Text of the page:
Scientists have already been able to demonstrate that graphene nanostructures can be generated by annealing of a nanostructured silicon carbide crystal for a few years. “These two-dimensional, spatially strongly restricted carbon bands exhibit a vanishingly small electrical resistance even at room temperature. They are thus ballistic,” explains Prof. Dr. Christoph Tegenkamp, Head of the Professorship of Solid Surfaces Analysis at Chemnitz University of Technology.
Something similar does not happen, for example, with an expanded and perfectly two-dimensional layer of graphene. Physicists at Chemnitz University of Technology, working together with researchers from Eindhoven University of Technology (Netherlands), the Max Planck Institute in Stuttgart, and the MAX IV Laboratory in Lund (Sweden), succeeded in a better understanding of this quantum effect. “We could verify the exact structure of these so-called nanoribbons for the first time with help of an extremely high-resolution transmission electron microscope,” reports doctoral student Markus Gruschwitz from the Professorship of Solid Surfaces Analysis. Thi Thuy Nhung Nguyen, who is also completing her doctoral studies in this area, adds, “Together with measurements from the scanning tunneling microscope, the particular quantum state of this system could now be localized and spectroscopized with high resolution.”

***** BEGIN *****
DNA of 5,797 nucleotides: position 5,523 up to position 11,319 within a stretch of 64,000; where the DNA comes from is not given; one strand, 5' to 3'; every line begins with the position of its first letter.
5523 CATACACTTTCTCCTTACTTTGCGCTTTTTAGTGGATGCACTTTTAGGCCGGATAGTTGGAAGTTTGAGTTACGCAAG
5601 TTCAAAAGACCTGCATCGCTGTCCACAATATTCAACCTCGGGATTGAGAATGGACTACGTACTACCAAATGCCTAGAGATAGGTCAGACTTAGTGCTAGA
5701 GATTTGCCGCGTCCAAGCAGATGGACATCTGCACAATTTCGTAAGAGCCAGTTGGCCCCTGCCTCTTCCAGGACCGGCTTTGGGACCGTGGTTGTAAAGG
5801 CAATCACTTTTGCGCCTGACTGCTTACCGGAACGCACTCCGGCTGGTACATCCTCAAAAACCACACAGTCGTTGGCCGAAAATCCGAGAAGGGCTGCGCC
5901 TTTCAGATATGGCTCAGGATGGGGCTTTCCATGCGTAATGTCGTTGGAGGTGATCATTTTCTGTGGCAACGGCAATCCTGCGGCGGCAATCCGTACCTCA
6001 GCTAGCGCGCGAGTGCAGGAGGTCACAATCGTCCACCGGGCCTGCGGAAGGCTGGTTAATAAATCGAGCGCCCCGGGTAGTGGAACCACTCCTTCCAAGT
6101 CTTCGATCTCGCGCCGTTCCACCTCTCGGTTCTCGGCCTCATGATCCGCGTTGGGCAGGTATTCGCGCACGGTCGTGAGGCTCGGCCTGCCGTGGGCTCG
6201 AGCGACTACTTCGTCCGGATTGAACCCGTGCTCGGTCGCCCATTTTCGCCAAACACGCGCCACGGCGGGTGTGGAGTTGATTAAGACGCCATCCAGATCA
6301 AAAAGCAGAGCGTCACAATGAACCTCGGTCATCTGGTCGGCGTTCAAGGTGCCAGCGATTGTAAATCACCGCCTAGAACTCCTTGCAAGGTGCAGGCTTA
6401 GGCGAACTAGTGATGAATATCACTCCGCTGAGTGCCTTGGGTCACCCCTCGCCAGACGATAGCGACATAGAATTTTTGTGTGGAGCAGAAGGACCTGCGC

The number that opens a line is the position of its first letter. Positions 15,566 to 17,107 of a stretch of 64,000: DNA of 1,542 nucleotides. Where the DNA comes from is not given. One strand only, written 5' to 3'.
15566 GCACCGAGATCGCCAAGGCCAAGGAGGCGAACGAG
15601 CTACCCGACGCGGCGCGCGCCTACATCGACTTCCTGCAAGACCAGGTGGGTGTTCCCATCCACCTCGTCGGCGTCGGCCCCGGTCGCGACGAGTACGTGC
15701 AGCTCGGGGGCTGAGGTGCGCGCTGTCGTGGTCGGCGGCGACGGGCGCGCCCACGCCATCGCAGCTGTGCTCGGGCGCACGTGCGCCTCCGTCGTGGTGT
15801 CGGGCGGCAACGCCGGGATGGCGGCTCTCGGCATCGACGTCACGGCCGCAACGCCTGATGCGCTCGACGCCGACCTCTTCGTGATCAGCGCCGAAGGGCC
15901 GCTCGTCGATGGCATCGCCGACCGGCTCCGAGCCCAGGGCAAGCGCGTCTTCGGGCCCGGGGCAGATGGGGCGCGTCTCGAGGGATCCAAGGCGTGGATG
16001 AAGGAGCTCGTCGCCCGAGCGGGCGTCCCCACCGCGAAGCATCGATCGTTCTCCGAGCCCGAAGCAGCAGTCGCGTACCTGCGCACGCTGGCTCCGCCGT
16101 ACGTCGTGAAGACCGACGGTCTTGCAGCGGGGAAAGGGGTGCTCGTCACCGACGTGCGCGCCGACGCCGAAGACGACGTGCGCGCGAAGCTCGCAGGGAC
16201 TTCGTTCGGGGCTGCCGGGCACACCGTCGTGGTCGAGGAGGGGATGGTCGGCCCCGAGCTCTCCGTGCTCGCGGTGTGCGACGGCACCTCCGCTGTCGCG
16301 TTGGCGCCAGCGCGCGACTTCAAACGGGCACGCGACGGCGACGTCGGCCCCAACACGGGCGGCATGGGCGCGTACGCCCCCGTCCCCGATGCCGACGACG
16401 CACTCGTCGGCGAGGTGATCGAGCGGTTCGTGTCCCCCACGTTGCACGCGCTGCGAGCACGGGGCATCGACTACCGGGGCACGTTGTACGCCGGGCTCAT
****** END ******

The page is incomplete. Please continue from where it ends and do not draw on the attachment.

It is important for a theoretical description of the electronic structure that the edge of the graphene nanostructure has a bond to the substrate and the bending induced by this causes a so-called strain effect. Using this model, it was also possible to explain the spin polarization of the migrating electrons. "This bending of the graphene structure has an effect similar to that otherwise found only in materials with strong spin-orbit coupling. Interestingly, graphene itself has a vanishingly small spin-orbit interaction," Tegenkamp says.
The research results were presented in the current issue of “Nano Letters”. The authors of the study are certain that the exploitation of defined curvatures will give rise to new functionalities in supposedly trivial structures and materials, and that the research field of straintronics will become further established.